So, to get more of their target customers, the companies push their cards to more people than they should, knowing they'll cut a bunch out over time. They're so anxious to keep adding ideal customers that they'll suffer hordes of those who rarely or never use the cards, and others who default.

Which is why interest rates are so high, and why the built-in gotcha if a customer ever gets behind are so horrendous. Things like the rate jumping from 9.5 percent to 21 percent after a late payment or two, even if a customer has paid on time and in full for decades.

March 22, 2009 at 4:17 PM  
Anonymous Benjamin Solah said...

That's so funny that you posted this because my latest post draws out the same stupid contradictions.

March 22, 2009 at 5:33 PM  
Blogger Tom Harper said...

SW: It's all those built-in "gotcha" clauses that really piss me off. More industries seem to be making more money from hidden fees and penalties than from just making a product that people want to buy.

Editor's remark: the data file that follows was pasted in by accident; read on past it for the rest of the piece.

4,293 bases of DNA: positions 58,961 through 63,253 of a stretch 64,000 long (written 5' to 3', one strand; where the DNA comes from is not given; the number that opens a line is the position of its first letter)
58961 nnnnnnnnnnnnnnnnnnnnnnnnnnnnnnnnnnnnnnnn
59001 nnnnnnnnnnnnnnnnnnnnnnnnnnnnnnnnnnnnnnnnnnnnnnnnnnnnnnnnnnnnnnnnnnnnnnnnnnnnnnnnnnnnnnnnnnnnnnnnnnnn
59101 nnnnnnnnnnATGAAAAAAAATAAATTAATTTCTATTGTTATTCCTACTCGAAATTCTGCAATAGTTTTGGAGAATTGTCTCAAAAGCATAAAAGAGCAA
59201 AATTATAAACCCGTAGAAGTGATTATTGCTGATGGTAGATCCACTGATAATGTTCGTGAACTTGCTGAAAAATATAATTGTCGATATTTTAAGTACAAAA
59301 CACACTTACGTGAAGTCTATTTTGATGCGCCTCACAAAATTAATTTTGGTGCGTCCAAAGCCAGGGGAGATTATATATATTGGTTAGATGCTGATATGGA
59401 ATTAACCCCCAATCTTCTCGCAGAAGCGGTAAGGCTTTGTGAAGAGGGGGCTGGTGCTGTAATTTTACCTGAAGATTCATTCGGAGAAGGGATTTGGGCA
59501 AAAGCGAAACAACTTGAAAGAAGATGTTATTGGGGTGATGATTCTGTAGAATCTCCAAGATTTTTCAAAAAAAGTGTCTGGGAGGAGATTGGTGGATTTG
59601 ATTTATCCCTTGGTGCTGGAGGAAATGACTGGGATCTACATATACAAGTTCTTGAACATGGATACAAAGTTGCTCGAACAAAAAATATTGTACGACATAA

I can see why credit card companies don't want customers who never borrow, but for people to have their credit scores reduced because they're too thrifty -- that's just perverted.

Benjamin: Cool, I'll check out your post.

March 22, 2009 at 6:29 PM  
Anonymous Carlos said...

That's hilarious! This is the same industry that said consumer fraud justified their high interest rates while refusing to incorporate more stringent security measures to protect the consumer and reduce fraud. You know, like a photograph on the credit card itself…

And don’t get me started on those “convenience” checks they send to everyone and their mother who owns a credit card. :-)

March 23, 2009 at 3:00 AM